LYMPHATIC AND IMMUNE SYSTEMS
LYMPHATIC AND IMMUNE SYSTEMS
THE ADAPTIVE IMMUNE DEFENSES OF THE BODY: T LYMPHOCYTES (CELLULAR RESPONSE)
Requires antigen-presenting cells
Antigen molecule structure: proteins digested into peptide fragments
Effective aginst antigens within cells.
The general effector response is the release of cytokines for activating other immune cells or for destroying infected cells.
T-cells are activated by an antigen and stimulate macrophages to hunt and destroy pathogens.
Dendritic cells present antigens to T and B cells to find the right match to begin cloning process.
Made in Red bone marrow and mature in thymus
THE ADAPTIVE IMMUNE DEFENSES OF THE BODY: B LYMPHOCYTES (HUMORAL RESPONSE)
B Lymphocytes create antibodies, as well as tag pathogens so that T-cell may identify them and attack that specific pathogen.
When they encounter antigens they make plasma proteins, which produce antibodies (memory B-cells).
Antigen molecule structure: proteins and some nonprotein molecules
Effective against antigens outside of cells
General effector response is to synthesize and release antibodies.
Does not require antigen presenting cells
ANATOMY OF THE LYMPHATIC SYSTEM
The lymphatic systems is composed of both lymph vessels and lymphatic tissues and organs.
Lymphatic tissues and organs are organized into:
are involved in the formation and maturation of lymphocytes.
--- Site of T-lymphocyte maturation and differentiation that is superior mediastinum.
Red Bone Marrow
--- Spaces in spongy bone within certain bones that form all formed elements (erythrocytes, leukocytes, and platelets).
are NOT involved in lymphocyte formation but house lymphocytes and other immune cells following formation. Provide site of immune response initiation.
--- Clusters along the length of lymphatic vessels that filter/monitor lymph.
--- Located in the left upper quadrants of the abdomen and functions as a filter of blood by removing "worn out" erythrocytes and platelets, as well as serving a s a platelet reservoir.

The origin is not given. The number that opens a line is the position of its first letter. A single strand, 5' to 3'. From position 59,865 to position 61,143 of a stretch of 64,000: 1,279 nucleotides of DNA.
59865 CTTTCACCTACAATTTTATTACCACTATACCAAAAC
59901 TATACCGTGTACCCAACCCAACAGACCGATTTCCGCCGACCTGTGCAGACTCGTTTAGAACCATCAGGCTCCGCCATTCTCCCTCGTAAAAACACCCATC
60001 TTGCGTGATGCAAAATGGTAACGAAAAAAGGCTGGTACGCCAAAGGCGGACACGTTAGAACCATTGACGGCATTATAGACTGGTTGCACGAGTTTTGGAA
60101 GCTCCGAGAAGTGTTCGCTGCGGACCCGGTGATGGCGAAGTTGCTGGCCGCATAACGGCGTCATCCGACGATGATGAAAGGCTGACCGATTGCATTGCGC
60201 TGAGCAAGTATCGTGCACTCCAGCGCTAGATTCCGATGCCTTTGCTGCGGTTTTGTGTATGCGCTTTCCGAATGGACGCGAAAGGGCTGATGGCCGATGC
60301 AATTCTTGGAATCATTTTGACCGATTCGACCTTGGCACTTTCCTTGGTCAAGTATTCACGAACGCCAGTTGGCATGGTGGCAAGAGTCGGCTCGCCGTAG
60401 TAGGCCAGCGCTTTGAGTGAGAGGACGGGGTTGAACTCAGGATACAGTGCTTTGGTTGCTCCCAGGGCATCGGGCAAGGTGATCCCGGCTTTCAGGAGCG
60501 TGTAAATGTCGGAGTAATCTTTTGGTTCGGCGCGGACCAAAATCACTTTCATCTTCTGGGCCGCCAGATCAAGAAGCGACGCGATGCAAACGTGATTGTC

--- structure within the pharynx which protects against inhaled and ingested substances.
convey lymph back into the venous blood circulation
R. Lymphatic duct
--- Drains lymph from the upper right quadrant of the body (right side of the head and neck, right upper limb, and right side of thorax) and returns the lymph back into the junction of the R. subclavian vein and the R. internal jugular vein.
--- Drains lymph from the rest of the body.
-- drain lymph from deep thoracic structures
-- drain lymph from most abdominal structures.
-- drain lymph from both the head and neck
-- remove lymph from the lower limbs, abdominopelvic wall, and pelvic organs.
-- remove lymph from the upper limbs, breast and superficial thoracic wall
--- larger structures created by the forming of lymphatic capillaries and directly connect with lymph nodes.
Contains valves within lumen that prevent lymph backflow (network is a low pressure system)
THE INNATE IMMUNE DEFENSES OF THE BODY
--- first line of defense
Skin --- Epidermis (Stratified squamous epithelial) and dermis (areolar and dense irregular connective tissue) provide a physical, chemical and biological barrier for body surface.
Mucous membranes --- secretions containing lysozyme, defensins, and IgA; they are antimicrobial.
--- 2nd line of defense
--- This includes: